LEGUMINOUS PLANTS. 13
deplete the soil, and the same is true, in a general way, of other grasses. Leguminous plants (see page 18) accumulate nitrogen from the air and are of great importance as soil improvers. Clovers return nitrogen to the soil, and thus to a certain degree maintain its fertility.
Name: These plants belong to a large family of a distinct type, called Leguminosw. Peas, Vetches, Beans, Red Clover, Alsike and Alfalfa belong to this great family—that is, the plants which farmers commonly term legumes and clovers. As generally used, the name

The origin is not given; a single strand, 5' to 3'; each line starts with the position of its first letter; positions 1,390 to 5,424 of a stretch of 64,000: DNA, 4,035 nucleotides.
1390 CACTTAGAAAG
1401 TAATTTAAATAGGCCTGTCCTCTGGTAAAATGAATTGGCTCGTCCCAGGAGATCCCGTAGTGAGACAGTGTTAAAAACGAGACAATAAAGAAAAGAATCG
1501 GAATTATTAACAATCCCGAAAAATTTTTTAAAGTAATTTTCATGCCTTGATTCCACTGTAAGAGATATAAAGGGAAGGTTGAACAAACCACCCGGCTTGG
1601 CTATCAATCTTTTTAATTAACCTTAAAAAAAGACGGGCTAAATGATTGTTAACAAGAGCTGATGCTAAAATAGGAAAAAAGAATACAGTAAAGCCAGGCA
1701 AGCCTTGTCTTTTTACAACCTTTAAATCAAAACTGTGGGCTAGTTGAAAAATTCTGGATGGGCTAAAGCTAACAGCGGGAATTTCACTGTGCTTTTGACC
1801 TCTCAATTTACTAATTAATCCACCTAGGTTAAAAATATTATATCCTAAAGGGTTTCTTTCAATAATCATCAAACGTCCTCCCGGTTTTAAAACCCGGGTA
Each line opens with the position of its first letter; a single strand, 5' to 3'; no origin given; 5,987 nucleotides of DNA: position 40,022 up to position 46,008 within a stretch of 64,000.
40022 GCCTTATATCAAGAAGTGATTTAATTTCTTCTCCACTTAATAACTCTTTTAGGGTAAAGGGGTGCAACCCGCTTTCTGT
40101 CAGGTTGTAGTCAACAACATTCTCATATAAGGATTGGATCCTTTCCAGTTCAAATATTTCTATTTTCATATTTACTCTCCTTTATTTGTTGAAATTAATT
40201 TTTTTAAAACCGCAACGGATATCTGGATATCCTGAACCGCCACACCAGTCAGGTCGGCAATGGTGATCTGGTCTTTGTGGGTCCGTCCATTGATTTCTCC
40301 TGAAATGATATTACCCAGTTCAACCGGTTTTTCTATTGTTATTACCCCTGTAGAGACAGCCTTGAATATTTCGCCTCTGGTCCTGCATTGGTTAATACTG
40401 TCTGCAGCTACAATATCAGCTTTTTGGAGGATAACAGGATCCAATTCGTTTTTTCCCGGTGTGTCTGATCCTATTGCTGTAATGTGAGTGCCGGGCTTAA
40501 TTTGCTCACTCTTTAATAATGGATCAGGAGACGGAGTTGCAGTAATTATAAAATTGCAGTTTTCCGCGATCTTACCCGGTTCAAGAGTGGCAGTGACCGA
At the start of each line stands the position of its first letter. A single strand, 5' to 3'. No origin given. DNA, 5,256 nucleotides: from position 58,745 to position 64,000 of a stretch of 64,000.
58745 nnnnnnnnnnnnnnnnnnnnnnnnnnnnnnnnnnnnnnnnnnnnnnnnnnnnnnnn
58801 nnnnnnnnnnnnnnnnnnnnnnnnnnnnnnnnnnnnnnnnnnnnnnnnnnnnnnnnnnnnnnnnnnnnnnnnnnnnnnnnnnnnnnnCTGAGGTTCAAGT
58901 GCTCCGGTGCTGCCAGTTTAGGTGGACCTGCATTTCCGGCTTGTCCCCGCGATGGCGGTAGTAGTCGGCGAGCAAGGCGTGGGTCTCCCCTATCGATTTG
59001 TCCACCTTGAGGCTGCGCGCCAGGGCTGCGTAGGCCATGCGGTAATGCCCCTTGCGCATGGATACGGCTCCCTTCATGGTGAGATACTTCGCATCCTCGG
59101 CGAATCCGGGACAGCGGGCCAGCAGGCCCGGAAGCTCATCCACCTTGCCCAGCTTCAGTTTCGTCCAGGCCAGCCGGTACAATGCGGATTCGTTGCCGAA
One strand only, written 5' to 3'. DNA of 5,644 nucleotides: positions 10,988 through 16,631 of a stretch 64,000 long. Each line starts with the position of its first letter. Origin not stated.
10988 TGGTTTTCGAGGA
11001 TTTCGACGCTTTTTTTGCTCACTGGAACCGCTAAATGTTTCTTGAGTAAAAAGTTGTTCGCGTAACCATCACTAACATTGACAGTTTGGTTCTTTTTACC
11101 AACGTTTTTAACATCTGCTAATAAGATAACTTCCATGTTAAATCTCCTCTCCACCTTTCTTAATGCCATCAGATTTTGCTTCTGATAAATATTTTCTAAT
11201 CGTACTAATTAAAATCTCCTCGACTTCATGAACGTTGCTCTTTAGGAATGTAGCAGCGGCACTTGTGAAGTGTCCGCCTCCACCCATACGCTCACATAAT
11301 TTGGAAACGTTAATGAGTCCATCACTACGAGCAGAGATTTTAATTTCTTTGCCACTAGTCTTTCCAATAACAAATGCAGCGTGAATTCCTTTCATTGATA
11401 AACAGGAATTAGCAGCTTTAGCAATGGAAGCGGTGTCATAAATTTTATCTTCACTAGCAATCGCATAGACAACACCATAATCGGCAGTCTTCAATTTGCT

clovers " includes Red Clover, Alsike, Dutch Clover, Crimson Clover, Alfalfa, Trefoil, Sweet Clover and other leguminous plants. Botanically, however, only the first four are clovers in the true sense; that is, they belong to the genus Trifolium, whereas Alfalfa, Trefoil and Sweet Clover belong to other genera.
Seed: When splitting a bean or a pea, the two halves seem
to be kept together by the seedcoat only. One of them has a